The National Institute for Standards and Technology (NIST) is working to improve first-responder communications in an emergency through the Rapidly Deployable Public Safety Research Platform, or Nerdcart, as social media has dubbed it.
“The portable system was built to enable research in diverse environments,” said Tracy McElvaney, an engineering supervisor in NIST’s Public Safety Communications Research (PSCR) Division. “But it is modeled after FirstNet’s image of a vehicle-borne network system and the public safety community’s vision of a rapidly deployable system to be used when the nationwide network is not available.”
The Nerdcart operates by providing voice, text, instant messaging, video, and data communications to more than 200 emergency users over the span of about 2.5 miles. The cart, which is about the size of a large filing cabinet, makes a difference due to its quick deployment time and ability to connect with both Long Term Evolution (LTE) phones and Land Mobile Radio (LMR) systems.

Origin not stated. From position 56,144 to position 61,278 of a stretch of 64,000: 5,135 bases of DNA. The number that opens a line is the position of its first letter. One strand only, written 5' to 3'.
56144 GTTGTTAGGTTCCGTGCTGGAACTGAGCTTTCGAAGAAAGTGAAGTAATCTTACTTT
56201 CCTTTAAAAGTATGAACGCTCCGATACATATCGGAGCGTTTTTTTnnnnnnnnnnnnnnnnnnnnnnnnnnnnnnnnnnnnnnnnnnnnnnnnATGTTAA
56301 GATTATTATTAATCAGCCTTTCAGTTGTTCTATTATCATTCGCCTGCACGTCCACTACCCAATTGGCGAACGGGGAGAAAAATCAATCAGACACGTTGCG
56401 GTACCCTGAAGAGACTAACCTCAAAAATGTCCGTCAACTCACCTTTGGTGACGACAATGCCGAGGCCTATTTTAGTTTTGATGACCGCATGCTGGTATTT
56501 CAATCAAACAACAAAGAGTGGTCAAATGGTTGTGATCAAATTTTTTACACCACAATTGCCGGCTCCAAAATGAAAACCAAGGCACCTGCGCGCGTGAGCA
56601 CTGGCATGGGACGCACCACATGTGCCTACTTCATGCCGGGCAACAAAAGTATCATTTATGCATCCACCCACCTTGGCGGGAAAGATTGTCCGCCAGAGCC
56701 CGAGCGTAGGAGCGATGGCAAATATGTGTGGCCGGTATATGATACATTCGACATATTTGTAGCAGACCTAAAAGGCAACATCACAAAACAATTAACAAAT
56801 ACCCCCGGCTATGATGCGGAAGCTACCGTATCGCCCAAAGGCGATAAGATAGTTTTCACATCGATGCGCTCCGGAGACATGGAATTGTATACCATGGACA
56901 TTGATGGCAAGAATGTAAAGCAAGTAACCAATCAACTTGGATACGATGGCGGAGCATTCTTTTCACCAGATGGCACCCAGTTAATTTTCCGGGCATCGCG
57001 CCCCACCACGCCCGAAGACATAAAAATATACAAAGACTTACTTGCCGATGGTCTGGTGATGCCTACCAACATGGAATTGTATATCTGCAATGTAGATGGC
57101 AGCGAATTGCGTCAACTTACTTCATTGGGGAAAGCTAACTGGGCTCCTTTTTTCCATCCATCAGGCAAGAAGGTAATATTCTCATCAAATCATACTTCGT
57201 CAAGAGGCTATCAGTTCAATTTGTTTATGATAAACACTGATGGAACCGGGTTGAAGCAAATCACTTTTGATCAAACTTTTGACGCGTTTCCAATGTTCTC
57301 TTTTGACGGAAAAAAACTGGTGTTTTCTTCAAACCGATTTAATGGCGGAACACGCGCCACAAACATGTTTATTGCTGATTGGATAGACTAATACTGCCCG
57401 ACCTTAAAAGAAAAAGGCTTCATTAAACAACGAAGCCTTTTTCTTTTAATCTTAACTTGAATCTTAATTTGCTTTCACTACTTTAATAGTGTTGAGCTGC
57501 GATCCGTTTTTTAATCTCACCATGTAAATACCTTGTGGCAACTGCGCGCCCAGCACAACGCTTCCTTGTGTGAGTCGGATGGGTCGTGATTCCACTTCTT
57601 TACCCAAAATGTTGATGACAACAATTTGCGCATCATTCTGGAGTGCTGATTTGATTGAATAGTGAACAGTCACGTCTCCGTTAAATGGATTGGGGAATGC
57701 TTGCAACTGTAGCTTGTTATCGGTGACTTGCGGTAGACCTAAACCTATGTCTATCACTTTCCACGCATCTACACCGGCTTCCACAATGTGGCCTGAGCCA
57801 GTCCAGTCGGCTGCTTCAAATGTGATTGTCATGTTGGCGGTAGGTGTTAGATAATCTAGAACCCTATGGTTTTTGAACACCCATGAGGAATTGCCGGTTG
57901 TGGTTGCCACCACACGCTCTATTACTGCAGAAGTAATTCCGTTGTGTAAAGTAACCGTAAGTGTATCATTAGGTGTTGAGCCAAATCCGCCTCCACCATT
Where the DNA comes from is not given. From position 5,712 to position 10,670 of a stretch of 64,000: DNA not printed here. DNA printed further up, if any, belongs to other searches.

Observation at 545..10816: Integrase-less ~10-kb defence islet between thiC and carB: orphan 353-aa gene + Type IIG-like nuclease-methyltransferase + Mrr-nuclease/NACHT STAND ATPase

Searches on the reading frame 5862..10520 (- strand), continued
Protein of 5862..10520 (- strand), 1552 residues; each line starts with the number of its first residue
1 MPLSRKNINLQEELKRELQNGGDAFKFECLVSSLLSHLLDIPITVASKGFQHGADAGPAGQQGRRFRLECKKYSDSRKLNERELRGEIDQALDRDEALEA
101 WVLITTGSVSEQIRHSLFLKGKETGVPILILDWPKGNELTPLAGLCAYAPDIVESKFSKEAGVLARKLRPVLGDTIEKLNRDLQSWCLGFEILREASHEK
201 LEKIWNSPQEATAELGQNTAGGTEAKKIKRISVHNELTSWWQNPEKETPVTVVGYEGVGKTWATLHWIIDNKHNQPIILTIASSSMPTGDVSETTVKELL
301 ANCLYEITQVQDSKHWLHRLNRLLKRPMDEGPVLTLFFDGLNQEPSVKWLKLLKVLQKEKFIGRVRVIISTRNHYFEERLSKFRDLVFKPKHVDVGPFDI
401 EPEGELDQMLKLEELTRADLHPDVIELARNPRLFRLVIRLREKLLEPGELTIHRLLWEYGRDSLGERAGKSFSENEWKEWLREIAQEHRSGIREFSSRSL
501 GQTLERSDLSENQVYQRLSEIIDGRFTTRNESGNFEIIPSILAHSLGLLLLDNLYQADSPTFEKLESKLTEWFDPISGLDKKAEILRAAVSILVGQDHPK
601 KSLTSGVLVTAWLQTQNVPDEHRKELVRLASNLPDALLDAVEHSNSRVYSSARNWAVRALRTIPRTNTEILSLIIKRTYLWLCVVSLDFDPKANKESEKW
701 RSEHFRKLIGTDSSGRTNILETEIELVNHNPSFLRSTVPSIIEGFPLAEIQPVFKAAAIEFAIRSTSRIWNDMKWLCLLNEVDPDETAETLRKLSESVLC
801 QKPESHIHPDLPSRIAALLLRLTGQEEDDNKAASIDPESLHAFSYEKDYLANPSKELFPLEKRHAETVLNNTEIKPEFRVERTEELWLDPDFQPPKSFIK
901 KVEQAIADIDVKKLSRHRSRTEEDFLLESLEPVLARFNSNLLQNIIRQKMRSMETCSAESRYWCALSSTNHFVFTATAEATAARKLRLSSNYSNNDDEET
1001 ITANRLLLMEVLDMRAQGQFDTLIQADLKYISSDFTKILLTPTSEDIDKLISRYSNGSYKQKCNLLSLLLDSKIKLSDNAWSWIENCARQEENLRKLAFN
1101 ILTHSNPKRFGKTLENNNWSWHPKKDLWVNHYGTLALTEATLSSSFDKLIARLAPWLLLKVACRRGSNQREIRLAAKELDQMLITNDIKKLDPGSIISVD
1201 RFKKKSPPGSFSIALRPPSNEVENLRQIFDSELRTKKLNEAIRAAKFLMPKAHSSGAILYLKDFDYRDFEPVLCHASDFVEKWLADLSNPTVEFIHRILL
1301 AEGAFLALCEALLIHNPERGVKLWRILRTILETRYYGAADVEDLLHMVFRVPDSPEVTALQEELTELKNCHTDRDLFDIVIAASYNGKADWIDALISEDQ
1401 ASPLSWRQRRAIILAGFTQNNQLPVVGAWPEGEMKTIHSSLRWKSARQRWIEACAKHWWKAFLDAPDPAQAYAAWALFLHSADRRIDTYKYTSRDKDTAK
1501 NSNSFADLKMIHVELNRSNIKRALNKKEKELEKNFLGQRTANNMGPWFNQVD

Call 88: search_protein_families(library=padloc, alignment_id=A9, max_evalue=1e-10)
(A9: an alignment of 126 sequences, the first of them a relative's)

“Typically, it takes on the order of hours to deploy a ‘cell on wheels’ system to provide coverage at an event, and multiple deployable systems are needed to enable both LTE and LMR,” McElvaney said. “Our system provides LTE, LMR, video, and data. We rolled the system from the vehicle into the building, and once connected to an AC power outlet, we were making calls in less than five minutes.”
The work was partially funded by the Department of Homeland Security ‘s First Responder Group, and integrates commercially available technologies from a variety of private sector partners into a single platform.
“Our role at NIST is not to develop the technology itself, but to integrate the state-of-the-art pieces into a conceptual platform that will help drive the industry to meet public safety needs—that is, to make portable systems smaller, more robust, and with more capabilities,” McElvaney said.
Currently, PSCR staff are working to integrate sensor data and analytics into the cart’s systems, as well as enabling the system to connect to already established and temporary emergency networks in the area in which it is set up.